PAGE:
Aftershock so strong that it even cracked the city's main reservoir

EARTHQUAKE AFTERMATH Death toll rises past 2,000 as international teams join frantic search for survivors still trapped in collapsed buildings
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The Independent Online
IT WAS only one street and one of a myriad scenes just like it all across the mountain city of Puli, which sits almost directly above the epicentre of the earthquake that struck Taiwan in the early hours of Tuesday. As a giant digger probed the concrete facade of a ruined apartment building, its lower floors pancaked into rubble, about 30 soldiers waited patiently to begin the gruesome task of searching for bodies inside.

None wore hope on their faces. Even as dusk was beginning to fall across the city, they were about to undertake what was surely a forelorn task. Each had a brand new pickaxe as their only tool of excavation. If anyone remained alive in there, it would be a miracle for any of these men to find them.

But still yesterday in Puli, wraithed in the incongruous smell of hops and malt seeping from its ruined brewery, as well as in countless towns and villages damaged by the quake, the hunt for survivors continued. Already by nightfall, the death toll had climbed to 2,003 and was expected to go still higher today. Officials said that at least 2,600 remained trapped in rubble while another 4,400 had been injured.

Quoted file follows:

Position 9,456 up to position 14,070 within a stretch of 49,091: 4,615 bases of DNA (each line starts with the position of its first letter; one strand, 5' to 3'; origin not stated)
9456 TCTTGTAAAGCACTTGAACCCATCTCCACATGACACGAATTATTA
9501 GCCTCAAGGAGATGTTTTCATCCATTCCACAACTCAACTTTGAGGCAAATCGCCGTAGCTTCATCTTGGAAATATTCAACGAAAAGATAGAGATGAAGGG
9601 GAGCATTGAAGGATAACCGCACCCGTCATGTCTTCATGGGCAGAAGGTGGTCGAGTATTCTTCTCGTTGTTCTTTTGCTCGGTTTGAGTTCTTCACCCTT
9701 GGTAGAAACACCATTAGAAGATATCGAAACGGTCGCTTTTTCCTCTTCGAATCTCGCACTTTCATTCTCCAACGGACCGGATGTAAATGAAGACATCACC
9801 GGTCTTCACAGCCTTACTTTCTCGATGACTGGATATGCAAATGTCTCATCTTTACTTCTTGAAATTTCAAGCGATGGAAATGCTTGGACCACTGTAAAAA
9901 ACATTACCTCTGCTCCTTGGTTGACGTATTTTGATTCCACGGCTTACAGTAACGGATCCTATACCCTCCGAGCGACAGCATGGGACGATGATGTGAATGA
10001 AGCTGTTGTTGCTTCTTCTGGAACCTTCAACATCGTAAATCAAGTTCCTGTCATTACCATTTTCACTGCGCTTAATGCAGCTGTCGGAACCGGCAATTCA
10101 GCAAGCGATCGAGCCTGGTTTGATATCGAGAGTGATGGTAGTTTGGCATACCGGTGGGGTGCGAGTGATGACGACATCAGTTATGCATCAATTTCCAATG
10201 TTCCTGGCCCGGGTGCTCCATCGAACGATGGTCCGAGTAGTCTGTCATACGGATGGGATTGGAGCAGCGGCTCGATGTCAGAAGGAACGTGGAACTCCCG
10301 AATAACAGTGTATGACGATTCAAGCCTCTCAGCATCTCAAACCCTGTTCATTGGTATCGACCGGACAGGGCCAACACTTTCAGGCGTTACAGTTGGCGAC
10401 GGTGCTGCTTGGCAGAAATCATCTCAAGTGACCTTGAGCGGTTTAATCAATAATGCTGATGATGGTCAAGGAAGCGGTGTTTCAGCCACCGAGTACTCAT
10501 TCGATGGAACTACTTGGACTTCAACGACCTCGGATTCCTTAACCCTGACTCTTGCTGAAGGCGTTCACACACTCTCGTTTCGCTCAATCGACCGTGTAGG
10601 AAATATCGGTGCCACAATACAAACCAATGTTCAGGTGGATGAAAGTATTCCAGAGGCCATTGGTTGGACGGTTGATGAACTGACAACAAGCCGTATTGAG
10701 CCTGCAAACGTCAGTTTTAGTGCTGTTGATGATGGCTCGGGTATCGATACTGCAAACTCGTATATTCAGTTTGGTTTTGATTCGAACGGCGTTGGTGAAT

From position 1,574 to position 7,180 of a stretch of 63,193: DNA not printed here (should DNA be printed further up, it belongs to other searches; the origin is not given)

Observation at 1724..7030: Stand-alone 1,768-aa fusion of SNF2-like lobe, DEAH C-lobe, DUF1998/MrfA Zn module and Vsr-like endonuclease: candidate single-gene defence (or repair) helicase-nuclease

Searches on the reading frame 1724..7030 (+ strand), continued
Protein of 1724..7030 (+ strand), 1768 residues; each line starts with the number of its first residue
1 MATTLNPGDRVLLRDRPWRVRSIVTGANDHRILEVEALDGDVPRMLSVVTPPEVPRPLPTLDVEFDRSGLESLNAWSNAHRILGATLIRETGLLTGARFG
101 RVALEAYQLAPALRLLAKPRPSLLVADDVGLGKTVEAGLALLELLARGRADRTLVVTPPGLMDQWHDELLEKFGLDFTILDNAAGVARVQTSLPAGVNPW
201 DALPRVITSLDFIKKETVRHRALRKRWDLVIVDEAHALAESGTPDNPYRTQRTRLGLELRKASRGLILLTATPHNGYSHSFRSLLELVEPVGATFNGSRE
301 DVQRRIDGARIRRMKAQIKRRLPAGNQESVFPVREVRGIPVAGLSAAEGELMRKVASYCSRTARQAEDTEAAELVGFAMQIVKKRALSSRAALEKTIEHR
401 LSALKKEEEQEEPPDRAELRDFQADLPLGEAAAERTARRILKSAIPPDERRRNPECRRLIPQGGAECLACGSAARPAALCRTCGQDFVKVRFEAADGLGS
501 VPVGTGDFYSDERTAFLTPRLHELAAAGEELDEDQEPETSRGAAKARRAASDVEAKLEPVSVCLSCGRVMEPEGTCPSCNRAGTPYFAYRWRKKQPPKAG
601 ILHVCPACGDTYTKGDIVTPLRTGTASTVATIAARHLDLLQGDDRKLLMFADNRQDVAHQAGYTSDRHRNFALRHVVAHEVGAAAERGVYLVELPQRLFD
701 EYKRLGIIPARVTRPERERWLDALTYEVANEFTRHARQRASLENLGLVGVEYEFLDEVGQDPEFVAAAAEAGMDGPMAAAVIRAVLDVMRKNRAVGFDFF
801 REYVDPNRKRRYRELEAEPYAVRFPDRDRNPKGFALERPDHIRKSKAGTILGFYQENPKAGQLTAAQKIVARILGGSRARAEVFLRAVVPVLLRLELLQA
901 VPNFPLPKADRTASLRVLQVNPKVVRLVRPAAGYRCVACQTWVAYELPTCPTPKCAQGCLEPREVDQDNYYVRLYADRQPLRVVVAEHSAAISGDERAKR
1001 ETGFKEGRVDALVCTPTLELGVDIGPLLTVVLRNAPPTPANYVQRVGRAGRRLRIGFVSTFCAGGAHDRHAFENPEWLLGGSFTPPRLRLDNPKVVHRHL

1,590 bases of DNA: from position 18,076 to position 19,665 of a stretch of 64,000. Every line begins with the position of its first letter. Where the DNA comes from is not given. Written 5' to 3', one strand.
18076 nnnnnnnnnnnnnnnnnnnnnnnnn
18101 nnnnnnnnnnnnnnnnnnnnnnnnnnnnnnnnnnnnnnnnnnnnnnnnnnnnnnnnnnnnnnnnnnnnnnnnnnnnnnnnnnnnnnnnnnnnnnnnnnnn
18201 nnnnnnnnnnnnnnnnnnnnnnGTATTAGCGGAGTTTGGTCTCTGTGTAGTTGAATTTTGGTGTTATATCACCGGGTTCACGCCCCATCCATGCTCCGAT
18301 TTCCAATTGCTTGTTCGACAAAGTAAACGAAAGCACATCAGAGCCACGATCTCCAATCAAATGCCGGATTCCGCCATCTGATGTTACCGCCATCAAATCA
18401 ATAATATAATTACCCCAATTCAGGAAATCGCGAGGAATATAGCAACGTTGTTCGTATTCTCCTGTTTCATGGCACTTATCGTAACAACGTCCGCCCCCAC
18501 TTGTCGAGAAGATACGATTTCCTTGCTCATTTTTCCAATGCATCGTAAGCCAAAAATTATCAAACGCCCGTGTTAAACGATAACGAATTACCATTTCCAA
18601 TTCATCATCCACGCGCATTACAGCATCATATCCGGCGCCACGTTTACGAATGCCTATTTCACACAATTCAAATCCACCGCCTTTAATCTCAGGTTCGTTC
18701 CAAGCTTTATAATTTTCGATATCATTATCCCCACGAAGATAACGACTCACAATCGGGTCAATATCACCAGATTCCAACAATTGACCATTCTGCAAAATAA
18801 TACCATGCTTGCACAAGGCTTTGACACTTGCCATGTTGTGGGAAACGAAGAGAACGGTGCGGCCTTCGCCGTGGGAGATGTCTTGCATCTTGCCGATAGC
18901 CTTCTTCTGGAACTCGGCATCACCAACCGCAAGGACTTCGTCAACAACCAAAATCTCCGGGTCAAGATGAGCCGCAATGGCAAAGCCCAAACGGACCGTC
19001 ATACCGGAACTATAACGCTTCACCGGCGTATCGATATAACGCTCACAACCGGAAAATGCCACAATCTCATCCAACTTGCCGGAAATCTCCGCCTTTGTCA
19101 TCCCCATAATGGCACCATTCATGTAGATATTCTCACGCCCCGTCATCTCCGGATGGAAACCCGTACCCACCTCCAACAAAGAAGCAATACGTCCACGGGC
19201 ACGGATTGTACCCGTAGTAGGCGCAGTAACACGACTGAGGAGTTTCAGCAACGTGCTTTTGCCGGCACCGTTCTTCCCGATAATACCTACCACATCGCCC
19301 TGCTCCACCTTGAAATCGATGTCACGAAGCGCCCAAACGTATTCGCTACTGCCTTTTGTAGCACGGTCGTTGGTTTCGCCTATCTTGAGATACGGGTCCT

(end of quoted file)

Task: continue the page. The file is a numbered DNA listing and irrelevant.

Nor was their any respite from the terror of the quake, which registered 7.6 on the Richter scale, roughly equivalent to the shock that struck Turkey last month. Three more violent aftershocks shook the island yesterday, the first at 8.15 am, measuring 6.8 on the Richter scale. They helped tumble more buildings that had already been weakened and sent hotels and office towers swaying all over again in the capital, Taipei. Frightened residents once more fled onto the streets fearing for their lives.